City officials add voices to protest of 'Cop Killer' lyrics

July 30, 1992|By Michael A. Fletcher | Michael A. Fletcher,Staff Writer

Members of the city's Board of Estimates yesterday joined the chorus condemning Ice-T's "Cop Killer" rap by approving a resolution protesting Time Warner Inc.'s distribution and sale of the song.

The song's lyrics, "I'm going to bust some shots off. I'm going to dust some cops off," have angered police organizations and others who have called for a nationwide boycott of Time Warner. Ice-T, whose real name is Tracy Marrow, says he wrote the song to protest police brutality.

During yesterday's board meeting, Mayor Kurt L. Schmoke summed up the city's position this way: "This is not the kind of song we want out there with our young people."

The board approved the resolution after trustees of the city's three retirement systems registered a protest with Time Warner about the production and sale of the record.

"We sent a letter to all of our money managers saying they thought the record was in poor taste and as stockholders we wanted to voice our displeasure," said Comptroller Jacqueline F. McLean, who chairs the pension system boards.

But while the trustees protested the record, they stopped short of threatening to withdraw their multimillion-dollar investment in Time Warner.

"That would be like cutting off our nose to spite our face," said Ms. McLean, who also sits on the Board of Estimates. "We still have to be reminded of our fiduciary responsibility . . . the stock is very good."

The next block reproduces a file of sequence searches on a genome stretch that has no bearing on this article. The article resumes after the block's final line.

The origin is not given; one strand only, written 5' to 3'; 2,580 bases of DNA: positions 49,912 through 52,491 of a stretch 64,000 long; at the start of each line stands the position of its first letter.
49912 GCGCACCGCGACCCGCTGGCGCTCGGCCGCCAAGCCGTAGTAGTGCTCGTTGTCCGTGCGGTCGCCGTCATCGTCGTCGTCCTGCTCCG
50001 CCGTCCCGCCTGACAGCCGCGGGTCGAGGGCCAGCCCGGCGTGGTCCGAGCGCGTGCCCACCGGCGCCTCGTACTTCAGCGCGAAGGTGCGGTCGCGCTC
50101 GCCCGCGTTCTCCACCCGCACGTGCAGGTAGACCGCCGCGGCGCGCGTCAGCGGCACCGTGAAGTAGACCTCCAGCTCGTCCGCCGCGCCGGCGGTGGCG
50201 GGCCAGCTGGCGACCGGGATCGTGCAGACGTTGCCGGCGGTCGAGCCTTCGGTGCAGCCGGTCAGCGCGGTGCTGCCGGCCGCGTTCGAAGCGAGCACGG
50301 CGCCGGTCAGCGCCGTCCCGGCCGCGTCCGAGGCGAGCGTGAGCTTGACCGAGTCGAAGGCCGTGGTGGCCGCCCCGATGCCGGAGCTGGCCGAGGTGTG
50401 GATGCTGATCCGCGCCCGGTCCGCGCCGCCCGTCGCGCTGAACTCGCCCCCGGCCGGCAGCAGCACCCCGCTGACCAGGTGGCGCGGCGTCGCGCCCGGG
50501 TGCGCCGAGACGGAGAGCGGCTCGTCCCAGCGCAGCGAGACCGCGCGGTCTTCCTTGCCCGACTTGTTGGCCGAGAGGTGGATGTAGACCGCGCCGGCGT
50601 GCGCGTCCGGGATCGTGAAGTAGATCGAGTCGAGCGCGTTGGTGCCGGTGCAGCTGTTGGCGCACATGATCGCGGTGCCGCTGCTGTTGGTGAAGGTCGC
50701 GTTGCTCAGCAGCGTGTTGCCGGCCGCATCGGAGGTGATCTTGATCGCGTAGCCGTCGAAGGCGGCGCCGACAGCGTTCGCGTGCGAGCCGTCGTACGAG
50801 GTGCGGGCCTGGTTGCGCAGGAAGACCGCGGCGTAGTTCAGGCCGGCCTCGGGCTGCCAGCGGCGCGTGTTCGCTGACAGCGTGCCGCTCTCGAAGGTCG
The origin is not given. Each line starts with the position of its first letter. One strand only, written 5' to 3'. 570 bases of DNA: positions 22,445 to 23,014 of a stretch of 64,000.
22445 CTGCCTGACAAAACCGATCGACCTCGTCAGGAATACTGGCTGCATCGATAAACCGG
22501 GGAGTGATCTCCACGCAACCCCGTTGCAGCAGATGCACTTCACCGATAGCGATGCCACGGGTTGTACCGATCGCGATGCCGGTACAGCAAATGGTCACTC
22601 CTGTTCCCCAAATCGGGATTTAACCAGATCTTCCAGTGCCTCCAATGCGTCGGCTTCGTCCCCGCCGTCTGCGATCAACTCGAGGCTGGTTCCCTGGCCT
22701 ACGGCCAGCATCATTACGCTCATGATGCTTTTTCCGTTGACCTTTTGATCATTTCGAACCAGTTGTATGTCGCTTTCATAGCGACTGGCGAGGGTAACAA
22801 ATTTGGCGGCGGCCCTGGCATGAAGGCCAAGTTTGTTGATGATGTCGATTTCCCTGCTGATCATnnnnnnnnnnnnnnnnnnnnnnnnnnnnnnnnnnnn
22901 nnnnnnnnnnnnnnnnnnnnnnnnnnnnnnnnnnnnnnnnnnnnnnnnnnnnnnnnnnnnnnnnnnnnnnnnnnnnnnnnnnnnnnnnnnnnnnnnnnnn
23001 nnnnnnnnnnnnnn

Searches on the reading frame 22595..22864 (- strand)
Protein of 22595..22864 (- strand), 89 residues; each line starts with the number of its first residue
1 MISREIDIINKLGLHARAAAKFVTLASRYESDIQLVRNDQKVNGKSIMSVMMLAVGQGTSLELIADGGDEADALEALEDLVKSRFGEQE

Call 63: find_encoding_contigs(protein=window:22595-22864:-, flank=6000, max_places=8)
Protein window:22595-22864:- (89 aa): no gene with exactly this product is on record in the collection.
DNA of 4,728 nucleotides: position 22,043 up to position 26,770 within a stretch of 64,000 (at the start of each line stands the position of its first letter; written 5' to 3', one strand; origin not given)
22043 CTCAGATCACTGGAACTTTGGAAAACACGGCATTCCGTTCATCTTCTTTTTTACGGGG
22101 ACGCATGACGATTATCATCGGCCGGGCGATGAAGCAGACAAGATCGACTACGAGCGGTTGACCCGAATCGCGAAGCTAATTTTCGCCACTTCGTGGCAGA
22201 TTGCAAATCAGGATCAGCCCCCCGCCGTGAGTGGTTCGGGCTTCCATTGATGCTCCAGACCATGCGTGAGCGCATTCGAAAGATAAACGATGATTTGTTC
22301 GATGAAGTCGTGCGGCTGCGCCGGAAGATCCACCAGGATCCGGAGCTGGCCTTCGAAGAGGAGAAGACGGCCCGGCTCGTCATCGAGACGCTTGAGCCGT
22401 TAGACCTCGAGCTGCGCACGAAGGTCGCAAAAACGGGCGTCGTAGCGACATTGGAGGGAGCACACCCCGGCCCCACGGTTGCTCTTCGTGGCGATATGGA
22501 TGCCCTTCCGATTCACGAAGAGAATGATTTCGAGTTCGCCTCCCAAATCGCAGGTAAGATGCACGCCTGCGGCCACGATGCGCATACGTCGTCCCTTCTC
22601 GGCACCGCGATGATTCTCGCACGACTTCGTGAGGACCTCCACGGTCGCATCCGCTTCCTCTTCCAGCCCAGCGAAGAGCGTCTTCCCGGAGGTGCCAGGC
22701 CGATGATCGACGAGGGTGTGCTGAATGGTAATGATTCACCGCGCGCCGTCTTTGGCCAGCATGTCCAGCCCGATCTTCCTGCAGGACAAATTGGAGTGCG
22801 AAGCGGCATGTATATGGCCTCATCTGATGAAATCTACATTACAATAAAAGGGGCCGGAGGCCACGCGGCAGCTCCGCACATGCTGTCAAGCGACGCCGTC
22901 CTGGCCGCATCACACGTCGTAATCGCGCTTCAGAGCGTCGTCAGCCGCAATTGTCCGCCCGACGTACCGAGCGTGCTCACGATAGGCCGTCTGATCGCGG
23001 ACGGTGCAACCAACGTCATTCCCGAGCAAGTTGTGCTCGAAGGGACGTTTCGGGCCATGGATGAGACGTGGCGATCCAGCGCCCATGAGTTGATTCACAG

The resolution was cheered by Baltimore's Fraternal Order of Police as well as Eugene Cassidy, a Baltimore police officer who was blinded in 1987 after being shot twice in the face while trying to make an arrest.

Led by his guide dog, Mr. Cassidy appeared before the board to applaud the resolution.

Mr. Cassidy said the Ice-T song -- in which the singer raps "I'd like to take a pig out into the parking lot and shoot him in his face" -- is offensive and reflects a destructive attitude. And while Mr. Cassidy acknowledged the singer's First Amendment right to develop his material, he said "Time Warner is not obligated to disseminate it."

Earlier this week, Time Warner Inc. recalled albums containing the controversial song "Cop Killer" after Ice-T requested that the company stop distributing the recording. Time Warner said it would send out a new version of the album without the controversial song within a few weeks. But Ice-T has vowed to give away free copies of the "Cop Killer" song at his concerts.

Ice-T said he made the request because of death threats by police officers against officials of Warner Bros. Records, the Time Warner unit that produced and distributed the album.

Baltimore Sun Articles
|
|
|
Please note the green-lined linked article text has been applied commercially without any involvement from our newsroom editors, reporters or any other editorial staff.